Autumn Nighttime Sky Over New Jersey.
After nearly two months of rain, rain, and cloudy skies — we finally have been able to see the sun and very blue skies. At night, I’ve taken the opportunity to get night sky images, as well as lunar images through some of my exotic 300, 400, 500, and 600 mm lenses. One of the problems I was having for the overnight time-lapsed images was that the lens would get covered by condensation during the night and ruin the night sky images. ARRG! As the weekend progressed, the temperature rose and the relative humidity decreased. I finally got a full night image set with limited problems with condensation. The first time-lapse video and star trail was recorded with a Nikon D3x camera and 14-24 mm f/2.8 lens @ 14 mm. There was a bit of condensation that affected the end of the video from this lens. The second time-lapse video and star trail image was recorded with a Nikon D3 camera and 16 mm f/2.8 fisheye lens looking north from my deck.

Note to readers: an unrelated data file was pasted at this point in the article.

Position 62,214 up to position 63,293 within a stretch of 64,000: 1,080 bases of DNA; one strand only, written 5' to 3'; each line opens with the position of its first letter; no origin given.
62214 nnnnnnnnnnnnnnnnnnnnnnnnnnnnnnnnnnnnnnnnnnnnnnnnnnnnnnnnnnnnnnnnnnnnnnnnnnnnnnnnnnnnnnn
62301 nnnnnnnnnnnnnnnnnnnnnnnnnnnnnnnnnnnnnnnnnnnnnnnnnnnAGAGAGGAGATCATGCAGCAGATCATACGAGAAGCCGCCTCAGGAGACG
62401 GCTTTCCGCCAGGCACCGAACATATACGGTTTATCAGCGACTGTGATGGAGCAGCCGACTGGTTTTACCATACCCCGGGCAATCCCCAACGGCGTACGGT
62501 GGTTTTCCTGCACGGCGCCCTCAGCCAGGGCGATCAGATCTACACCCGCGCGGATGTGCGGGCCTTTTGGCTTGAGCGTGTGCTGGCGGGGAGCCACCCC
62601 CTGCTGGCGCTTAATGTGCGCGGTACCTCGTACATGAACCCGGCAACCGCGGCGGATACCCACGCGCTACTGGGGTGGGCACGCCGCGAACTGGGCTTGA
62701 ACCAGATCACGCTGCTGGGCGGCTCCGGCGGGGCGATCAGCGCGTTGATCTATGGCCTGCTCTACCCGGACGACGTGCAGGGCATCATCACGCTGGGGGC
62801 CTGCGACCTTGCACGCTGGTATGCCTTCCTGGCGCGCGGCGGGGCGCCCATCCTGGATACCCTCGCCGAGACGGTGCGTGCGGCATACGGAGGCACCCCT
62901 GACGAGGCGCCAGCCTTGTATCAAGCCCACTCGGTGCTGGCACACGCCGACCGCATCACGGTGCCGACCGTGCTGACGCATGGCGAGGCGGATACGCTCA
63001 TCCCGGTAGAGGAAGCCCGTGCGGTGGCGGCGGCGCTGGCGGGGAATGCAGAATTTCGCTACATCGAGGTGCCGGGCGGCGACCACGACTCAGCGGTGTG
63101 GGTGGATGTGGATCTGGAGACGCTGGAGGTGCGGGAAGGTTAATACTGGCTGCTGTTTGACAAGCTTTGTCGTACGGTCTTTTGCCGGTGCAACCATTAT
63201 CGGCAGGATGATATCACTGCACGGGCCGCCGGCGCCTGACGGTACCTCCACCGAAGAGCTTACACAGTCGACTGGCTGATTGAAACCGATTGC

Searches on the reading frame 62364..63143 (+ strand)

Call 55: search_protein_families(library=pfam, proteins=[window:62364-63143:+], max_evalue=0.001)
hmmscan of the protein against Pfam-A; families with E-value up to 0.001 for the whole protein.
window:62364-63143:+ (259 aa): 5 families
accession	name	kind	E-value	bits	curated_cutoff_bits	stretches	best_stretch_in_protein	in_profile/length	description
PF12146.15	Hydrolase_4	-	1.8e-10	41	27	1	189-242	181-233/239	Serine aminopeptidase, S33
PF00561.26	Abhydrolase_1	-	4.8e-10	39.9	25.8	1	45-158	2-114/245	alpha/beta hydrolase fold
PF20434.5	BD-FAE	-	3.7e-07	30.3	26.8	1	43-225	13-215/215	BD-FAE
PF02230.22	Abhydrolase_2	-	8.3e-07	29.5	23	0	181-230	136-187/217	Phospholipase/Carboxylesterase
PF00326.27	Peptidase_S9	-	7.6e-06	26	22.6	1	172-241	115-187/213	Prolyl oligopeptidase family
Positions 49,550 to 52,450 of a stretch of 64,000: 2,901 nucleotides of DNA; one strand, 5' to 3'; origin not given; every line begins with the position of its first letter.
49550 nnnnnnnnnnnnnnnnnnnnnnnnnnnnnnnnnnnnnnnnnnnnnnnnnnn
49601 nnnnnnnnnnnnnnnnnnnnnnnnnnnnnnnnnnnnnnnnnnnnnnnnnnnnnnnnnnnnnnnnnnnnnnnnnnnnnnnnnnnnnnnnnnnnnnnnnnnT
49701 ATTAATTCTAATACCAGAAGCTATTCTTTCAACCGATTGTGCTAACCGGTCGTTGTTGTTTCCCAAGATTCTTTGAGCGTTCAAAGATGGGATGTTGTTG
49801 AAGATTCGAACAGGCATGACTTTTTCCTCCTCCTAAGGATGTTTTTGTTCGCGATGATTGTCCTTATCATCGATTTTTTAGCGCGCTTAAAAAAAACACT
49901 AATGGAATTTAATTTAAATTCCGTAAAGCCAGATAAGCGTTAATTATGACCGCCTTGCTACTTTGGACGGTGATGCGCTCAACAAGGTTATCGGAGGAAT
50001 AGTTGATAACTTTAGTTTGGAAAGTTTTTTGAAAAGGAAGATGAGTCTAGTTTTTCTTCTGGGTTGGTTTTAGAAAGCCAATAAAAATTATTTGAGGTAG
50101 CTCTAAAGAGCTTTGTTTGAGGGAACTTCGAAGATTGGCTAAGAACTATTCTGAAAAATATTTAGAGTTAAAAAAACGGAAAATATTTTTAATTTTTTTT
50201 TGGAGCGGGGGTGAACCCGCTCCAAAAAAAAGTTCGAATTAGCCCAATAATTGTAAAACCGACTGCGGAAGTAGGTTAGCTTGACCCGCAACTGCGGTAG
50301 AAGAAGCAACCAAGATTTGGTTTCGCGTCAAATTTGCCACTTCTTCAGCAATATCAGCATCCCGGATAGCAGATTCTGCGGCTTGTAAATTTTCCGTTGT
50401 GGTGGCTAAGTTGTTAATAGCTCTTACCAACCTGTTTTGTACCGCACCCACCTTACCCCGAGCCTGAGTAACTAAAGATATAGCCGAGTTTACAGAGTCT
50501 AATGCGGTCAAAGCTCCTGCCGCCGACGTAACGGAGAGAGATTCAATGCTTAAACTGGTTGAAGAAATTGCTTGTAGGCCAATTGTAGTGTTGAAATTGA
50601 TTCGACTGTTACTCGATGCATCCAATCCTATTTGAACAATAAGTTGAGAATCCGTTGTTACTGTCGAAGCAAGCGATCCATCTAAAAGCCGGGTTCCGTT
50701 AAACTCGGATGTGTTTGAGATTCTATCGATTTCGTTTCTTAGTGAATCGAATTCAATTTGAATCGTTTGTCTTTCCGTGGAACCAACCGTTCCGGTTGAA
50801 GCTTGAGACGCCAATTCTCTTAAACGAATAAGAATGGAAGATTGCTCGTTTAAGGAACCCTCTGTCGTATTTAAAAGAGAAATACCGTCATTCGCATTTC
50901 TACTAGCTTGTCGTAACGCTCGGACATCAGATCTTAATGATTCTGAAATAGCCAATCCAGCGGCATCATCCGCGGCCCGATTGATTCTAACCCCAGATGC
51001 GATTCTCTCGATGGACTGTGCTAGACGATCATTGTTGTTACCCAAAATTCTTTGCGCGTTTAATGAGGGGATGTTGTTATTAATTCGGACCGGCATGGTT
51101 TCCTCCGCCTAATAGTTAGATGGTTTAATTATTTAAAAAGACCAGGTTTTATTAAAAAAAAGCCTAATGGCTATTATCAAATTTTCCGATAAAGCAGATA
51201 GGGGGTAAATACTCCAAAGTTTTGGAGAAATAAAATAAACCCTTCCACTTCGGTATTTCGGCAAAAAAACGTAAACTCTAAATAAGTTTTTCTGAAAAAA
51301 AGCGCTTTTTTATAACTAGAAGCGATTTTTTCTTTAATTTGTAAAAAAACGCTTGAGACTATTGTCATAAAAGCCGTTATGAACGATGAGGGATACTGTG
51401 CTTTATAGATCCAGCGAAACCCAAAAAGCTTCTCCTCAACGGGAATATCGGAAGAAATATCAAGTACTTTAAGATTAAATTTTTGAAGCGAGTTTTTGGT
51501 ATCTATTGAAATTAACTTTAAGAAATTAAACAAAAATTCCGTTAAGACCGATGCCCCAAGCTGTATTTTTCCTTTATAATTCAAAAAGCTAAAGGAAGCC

Lessons learned: 1) I need to look into a resistive heater to keep the lenses warm enough to prevent condensation. 2) I didn’t know that the 14-24 mm lens would creep if pointed straight up — during one night the focal length changed from 14 to 18 mm. For the last night, I used Gaffer tape to fix the focal length of the lens at 14 mm. 3) My tripod/heads are not strong enough to prevent movement when I change batteries. Look into an external power supply and not batteries for long overnight image session.